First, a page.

9 Anti-Beach Reads for Summer Goths

Books that will leave you filled with terror, rage, or melancholia

The official start to summer is fast approaching and along with sun-soaked days comes an onslaught of earnest “beach reads recommendations” from publishers, magazines, and even your next-door-neighbor. But what the fuck is a beach read anyway?

In short: a beach read is pleasurable. It’s an escapist experience that draws you in like a receding tide and deposits you right back on shore when you’re done. It could also be that book that you whip out in public so that everyone can see your dazzling wit — no judgement, we all like to show off a fancy cover every now and then.

But what if you don’t want to read a light, fluffy book with a happily-ever-after that leaves you feeling like a mermaid unicorn? From a novel about the violence of the prison-industrial complex to an anthology on rape culture to a short story collection about the ugly side of nature, these 9 anti-beach reads will leave you filled with terror, rage, or melancholia.

Here Comes the Sun by Nicole Dennis-Benn

Set in a beautiful beach resort in Montego Bay, Jamaica, sisters Margot and Thandi live their days surrounded by white sand and breathtaking ocean views. Sounds like a perfect beach novel, right? Too bad paradise is only surface deep. Margot, a closeted lesbian, sacrifices her body to white tourists so Thandi, the family’s greatest hope, can have a good education and become a doctor, lifting their family out of poverty. Thandi, however, is more interested in becoming beautiful and secretly bleaches her skin. As the community falls apart at the hands of white developers, Margot fights for financial stability, sexual autonomy, and the hopes of a better life.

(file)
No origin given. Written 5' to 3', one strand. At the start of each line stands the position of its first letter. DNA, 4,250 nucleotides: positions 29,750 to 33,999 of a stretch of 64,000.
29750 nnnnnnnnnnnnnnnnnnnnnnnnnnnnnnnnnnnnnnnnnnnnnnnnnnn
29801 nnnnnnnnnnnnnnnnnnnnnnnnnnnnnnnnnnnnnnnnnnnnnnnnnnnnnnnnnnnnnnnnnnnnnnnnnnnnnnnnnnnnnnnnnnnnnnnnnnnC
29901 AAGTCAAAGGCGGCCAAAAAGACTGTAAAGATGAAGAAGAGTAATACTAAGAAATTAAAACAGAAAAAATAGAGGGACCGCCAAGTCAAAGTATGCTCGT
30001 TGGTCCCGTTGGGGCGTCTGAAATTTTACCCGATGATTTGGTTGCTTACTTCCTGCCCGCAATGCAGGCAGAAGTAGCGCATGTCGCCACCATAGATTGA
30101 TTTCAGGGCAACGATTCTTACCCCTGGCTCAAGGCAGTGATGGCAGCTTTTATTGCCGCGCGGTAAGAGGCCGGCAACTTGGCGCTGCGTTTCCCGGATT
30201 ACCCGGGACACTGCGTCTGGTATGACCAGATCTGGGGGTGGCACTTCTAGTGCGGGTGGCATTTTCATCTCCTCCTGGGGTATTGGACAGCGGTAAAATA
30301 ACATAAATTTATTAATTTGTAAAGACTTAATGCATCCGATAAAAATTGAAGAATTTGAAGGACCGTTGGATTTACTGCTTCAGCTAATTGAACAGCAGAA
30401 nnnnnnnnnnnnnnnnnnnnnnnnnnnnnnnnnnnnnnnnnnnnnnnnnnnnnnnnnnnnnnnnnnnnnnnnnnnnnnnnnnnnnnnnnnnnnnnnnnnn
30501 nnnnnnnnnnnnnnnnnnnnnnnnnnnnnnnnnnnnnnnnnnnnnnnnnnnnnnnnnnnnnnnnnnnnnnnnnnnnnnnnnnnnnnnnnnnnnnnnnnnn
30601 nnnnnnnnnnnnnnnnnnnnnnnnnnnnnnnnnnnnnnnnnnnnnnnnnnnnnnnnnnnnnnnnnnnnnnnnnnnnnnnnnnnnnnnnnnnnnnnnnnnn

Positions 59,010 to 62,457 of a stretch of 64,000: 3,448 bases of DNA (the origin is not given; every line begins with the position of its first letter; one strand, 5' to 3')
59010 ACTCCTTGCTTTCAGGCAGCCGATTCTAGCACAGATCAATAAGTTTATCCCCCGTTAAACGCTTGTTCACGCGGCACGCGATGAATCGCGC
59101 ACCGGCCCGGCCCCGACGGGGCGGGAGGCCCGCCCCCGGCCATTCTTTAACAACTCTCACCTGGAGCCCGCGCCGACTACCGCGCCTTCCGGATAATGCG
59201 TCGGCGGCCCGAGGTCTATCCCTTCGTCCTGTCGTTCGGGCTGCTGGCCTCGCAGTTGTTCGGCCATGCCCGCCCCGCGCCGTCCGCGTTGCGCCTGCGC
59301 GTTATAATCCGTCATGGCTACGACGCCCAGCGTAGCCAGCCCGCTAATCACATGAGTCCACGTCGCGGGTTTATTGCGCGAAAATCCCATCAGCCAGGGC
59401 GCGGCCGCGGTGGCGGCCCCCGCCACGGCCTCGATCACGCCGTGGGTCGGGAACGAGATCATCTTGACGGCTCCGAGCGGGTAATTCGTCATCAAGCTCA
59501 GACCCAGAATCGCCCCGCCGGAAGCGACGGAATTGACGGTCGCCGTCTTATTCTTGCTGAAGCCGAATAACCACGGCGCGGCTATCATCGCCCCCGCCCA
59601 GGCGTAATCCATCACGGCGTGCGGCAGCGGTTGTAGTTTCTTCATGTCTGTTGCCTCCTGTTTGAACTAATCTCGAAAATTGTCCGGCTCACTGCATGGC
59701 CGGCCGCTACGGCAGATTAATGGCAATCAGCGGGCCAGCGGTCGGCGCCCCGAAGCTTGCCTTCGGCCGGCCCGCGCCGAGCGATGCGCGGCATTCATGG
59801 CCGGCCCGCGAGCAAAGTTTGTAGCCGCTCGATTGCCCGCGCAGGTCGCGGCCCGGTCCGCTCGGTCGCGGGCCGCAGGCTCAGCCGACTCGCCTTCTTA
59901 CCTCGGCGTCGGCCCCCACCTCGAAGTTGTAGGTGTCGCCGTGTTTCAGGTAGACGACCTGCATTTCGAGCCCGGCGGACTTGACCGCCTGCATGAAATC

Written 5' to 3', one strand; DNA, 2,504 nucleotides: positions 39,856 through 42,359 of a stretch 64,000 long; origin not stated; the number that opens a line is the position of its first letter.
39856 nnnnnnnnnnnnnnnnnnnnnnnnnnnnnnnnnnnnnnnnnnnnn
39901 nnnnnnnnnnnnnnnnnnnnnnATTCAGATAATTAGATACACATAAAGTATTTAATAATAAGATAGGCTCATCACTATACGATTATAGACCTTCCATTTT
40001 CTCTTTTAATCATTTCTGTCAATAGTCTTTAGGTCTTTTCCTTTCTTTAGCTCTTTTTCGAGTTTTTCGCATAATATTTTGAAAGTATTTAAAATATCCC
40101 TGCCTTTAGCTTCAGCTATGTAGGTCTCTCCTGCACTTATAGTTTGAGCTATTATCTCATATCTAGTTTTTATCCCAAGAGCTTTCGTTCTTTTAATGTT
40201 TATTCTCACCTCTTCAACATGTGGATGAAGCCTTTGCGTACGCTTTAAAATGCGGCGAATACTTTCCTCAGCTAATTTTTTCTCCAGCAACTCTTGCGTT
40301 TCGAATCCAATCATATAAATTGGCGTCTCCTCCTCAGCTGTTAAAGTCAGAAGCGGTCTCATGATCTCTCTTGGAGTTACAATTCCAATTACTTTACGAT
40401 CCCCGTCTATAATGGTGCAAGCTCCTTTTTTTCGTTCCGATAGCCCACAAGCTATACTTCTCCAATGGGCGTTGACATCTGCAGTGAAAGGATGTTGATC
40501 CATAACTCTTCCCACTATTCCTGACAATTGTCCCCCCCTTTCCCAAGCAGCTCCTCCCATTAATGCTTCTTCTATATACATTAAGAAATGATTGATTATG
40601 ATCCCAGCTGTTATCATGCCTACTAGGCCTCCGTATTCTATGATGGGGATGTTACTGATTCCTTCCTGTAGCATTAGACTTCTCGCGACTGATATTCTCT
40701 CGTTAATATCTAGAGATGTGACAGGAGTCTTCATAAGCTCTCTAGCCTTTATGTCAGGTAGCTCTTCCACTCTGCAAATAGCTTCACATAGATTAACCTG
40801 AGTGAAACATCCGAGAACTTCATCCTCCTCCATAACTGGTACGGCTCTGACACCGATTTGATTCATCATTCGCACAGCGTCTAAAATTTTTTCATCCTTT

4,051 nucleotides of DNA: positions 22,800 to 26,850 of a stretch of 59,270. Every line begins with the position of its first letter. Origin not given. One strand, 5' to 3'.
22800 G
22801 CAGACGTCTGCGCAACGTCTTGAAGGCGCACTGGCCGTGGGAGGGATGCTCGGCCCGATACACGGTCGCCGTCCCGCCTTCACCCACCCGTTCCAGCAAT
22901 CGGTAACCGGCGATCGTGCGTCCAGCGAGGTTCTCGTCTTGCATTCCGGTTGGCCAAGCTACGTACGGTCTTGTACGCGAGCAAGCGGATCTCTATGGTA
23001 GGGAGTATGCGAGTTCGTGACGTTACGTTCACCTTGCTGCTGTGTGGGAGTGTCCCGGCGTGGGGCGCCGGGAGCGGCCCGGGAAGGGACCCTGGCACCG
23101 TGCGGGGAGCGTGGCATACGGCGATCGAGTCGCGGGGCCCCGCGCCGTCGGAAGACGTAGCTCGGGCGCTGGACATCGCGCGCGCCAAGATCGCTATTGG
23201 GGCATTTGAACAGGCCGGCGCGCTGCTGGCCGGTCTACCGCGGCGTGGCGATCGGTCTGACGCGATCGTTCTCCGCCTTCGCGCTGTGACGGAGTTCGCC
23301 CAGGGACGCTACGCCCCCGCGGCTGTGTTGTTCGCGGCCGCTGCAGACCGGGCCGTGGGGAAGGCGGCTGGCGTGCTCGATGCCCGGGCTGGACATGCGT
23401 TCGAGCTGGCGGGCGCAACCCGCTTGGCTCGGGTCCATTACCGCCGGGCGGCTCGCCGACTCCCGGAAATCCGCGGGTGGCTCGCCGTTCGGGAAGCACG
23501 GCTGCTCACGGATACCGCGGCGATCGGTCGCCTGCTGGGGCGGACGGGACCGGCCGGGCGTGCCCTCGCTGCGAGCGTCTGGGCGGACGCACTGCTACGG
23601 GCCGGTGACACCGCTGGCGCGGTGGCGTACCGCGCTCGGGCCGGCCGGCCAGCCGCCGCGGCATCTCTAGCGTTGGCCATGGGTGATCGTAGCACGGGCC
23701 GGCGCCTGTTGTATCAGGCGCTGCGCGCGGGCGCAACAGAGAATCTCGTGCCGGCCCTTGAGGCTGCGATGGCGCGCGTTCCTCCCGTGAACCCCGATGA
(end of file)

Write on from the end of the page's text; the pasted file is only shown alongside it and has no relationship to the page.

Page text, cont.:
Innocence Is a Privilege: Black Children Are Not Allowed to Be Innocent in America

Demi-Gods by Eliza Robertson

It is the summer of 1950 in Salt Spring Island, Canada, nine-year-old Willa’s childhood is upended by the arrival of her mom’s new boyfriend and his two sons, Kenneth and Patrick. Her sister Joan and Kenneth immediately form a sweet and tender relationship, while Willa finds herself inexplicably attracted to Patrick despite becoming the victim of his sadomasochistic acts. Spanning decades and countries, Willa struggles to break free from the sinister, hypnotic hold that Patrick has over her until an act of desperation that ends badly for everyone.

The Good Son by You Jeong Jeong

When twenty-six-year-old Yu-jin find his mother’s bloody corpse and a distressing gap in his memory, a combination of denial and horror sets him off on a search for those lost hours. The horror has only just begun. As Yu-jin soon discovers, uncovering one truth has the unfortunate consequence of unearthing countless more. The first of You Jeong Jeong’s novels to be translated into English, this psychological murder mystery subverts the usual cliches of its genre with a relatively early reveal, but this only adds to the tension that carries you through the rest of the story. The intense focus on the psychology of the perpetrator and the unreliability of the narrator bring out a sense of paranoia that leads one distrust their own perceptions.

There There by Tommy Orange